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Care Delivery

 

The second year of the Merit-based Incentive Payment System (MIPS) has proposed new option for participation, with clinicians able to join together in “virtual groups” to report on MIPS performance measures.

The average millennial—someone born between 1982 and 2000—is nearly twice as likely to become a registered nurse (RN) than a baby boomer, a “surprising surge of interest” potentially averting a large national shortage of nurses.

In 2016, there were more than 200 freestanding emergency departments (EDs) in Texas, the center of a boom in these sites of care. With far fewer restrictions on where they can be built compared to hospital-based EDs, most of these facilities have been built in areas where residents have higher household incomes.

The 626 health systems in the U.S. accounted for the majority of hospitals, beds and discharges in 2016, according to data released by the Agency for Healthcare Research and Quality (AHRQ).

Group market insurance plans had premiums increase by an average of 3 percent this year, the sixth consecutive year of a single-digit hike and well below the 20 percent jump in non-group market premiums, while employers continue to search for ways to cut costs through different sites of care and wellness programs.

 

Recent Headlines

AAMC: Physician shortage could surpass 100,000 by 2030

The Association of American Medical Colleges (AAMC) said the nation’s physician shortage isn’t going to get any better, projecting a shortage of between 40,800 and 104,900 doctors by 2030 in a report conducted by global information company IHS Markit.

First-year residents will once again be able to work 24-hour shifts

The Accreditation Council for Graduate Medical Education (ACGME) has revised its limits on how long first-year residents can work in a single shift, increasing it from 16 to 24 hours, matching the maximum for residents at all levels.

How delivery system innovations can succeed: ‘Do fewer projects, but do them better’

The need for changing healthcare delivery is clear, according to David Bates, MD, MSc, chief of the general internal medicine division at Brigham and Women’s Hospital in Boston. Allowing those changes to succeed in the world of value-based care, however, may require organizations to devote more of its own resources to delivery system reforms.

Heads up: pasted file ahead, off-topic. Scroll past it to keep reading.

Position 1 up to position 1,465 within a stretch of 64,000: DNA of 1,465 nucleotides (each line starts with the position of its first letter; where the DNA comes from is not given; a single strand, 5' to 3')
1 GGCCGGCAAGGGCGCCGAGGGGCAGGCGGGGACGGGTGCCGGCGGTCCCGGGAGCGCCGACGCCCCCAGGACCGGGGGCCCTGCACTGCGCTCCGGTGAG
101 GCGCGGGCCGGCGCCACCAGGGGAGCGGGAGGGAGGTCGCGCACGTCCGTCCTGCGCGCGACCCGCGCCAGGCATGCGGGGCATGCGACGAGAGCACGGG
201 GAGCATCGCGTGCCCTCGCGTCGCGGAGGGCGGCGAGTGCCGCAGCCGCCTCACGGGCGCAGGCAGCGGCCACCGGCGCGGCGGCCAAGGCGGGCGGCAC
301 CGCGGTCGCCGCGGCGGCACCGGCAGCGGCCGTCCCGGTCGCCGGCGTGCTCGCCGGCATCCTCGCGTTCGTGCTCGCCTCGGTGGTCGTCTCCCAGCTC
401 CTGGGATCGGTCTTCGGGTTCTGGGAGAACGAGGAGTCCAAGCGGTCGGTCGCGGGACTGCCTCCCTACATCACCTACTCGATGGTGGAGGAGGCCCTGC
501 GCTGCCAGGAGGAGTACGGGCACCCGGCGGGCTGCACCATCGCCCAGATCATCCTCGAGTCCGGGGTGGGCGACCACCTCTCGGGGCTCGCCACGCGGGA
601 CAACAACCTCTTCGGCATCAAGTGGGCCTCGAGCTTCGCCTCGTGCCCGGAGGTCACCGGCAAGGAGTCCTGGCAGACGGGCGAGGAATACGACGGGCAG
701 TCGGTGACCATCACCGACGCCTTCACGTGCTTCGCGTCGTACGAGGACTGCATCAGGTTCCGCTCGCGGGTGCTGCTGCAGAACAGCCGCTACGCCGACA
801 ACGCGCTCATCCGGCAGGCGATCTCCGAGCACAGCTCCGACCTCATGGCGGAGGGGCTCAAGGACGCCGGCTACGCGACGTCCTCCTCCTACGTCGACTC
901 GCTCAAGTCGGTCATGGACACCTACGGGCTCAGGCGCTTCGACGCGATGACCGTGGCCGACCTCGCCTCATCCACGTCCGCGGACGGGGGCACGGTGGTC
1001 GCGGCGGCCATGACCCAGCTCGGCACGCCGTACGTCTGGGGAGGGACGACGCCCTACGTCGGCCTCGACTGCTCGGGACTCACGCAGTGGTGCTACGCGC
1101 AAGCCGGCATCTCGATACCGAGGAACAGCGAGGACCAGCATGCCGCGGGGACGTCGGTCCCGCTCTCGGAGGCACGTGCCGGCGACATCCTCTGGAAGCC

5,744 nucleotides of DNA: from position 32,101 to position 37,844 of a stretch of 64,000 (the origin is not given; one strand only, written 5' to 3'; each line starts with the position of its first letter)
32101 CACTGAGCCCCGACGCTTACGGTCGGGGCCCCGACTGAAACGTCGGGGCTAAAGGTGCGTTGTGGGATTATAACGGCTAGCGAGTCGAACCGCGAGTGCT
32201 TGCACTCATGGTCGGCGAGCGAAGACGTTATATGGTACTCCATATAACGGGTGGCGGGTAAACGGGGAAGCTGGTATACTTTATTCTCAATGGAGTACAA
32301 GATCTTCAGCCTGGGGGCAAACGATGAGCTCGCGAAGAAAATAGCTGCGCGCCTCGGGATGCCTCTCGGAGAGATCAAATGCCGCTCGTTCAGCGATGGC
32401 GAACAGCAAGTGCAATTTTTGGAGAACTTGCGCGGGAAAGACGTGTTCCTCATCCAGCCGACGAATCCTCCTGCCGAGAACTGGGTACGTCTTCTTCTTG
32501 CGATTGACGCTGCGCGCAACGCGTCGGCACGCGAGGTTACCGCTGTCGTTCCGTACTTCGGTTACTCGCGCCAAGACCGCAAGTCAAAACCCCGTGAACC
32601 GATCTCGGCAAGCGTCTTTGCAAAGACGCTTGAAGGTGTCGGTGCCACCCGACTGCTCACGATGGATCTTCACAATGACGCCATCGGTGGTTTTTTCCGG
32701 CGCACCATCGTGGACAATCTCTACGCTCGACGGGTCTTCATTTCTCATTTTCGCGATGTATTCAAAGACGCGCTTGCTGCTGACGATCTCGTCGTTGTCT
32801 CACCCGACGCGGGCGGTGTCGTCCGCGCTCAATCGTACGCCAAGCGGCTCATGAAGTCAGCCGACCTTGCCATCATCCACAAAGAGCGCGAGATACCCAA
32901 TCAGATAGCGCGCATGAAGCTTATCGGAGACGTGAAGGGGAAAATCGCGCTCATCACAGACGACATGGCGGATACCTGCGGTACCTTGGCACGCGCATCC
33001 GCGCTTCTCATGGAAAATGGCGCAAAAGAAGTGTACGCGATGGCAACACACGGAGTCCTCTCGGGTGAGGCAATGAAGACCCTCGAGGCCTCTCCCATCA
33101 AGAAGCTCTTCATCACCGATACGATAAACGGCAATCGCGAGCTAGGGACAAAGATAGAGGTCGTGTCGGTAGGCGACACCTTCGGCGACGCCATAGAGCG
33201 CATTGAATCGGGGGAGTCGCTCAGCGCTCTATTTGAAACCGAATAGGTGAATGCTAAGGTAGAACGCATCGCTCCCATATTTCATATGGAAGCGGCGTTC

HIMSS 2017: Prior authorization flaws require collaborative response

A multi-stakeholder conversation about the burden of prior authorization requirements offered a consensus that something has to change with these policies, but the parties could not offer a silver bullet on how the process can improve.

Telehealth increases utilization instead of replacing office visits

Using direct-to-consumer telehealth, where a patient was direct access to a physician on the phone or through videoconferencing, may be a tool to increase access to care. According to a study published in the March 2017 issue of Health Affairs, it also increases utilization and spending. 

Need for real-world evidence in value-based care could be advantage for pharma

With more physicians employed in larger organizations than private practices, and those larger groups being more likely to be reimbursed through models which involve financial risk, more physicians are looking to real-world evidence to inform their clinical decisions—a shift which could be beneficial for pharmaceutical companies.

New Jersey law limits initial opioid prescriptions to five days

New Jersey has enacted what its governor calls the strictest anti-opioid law in the country, affecting how long the length of initial prescriptions and waiving prior authorization requirements for those seeking treatment for addiction.

Uninsured rate at 8.8 percent; high-deductible plans on the rise

The latest National Health Interview Survey figures on health coverage show the number of people without health insurance fell to a new low through the first nine months of 2016.

California insurers reported inaccurate provider info to regulators

According to a review released by the California Department of Managed Health Care (DMHC), 90 percent of California insurer reports on which providers were in their network contained inaccurate information.

Lower wages change utilization, even in employer-sponsored insurance plans

Workers who make $24,000 or less annually, but still have employer-sponsored health insurance, have higher hospital and emergency department admissions rates and lower utilization of preventive care compared to higher-paid coworkers.

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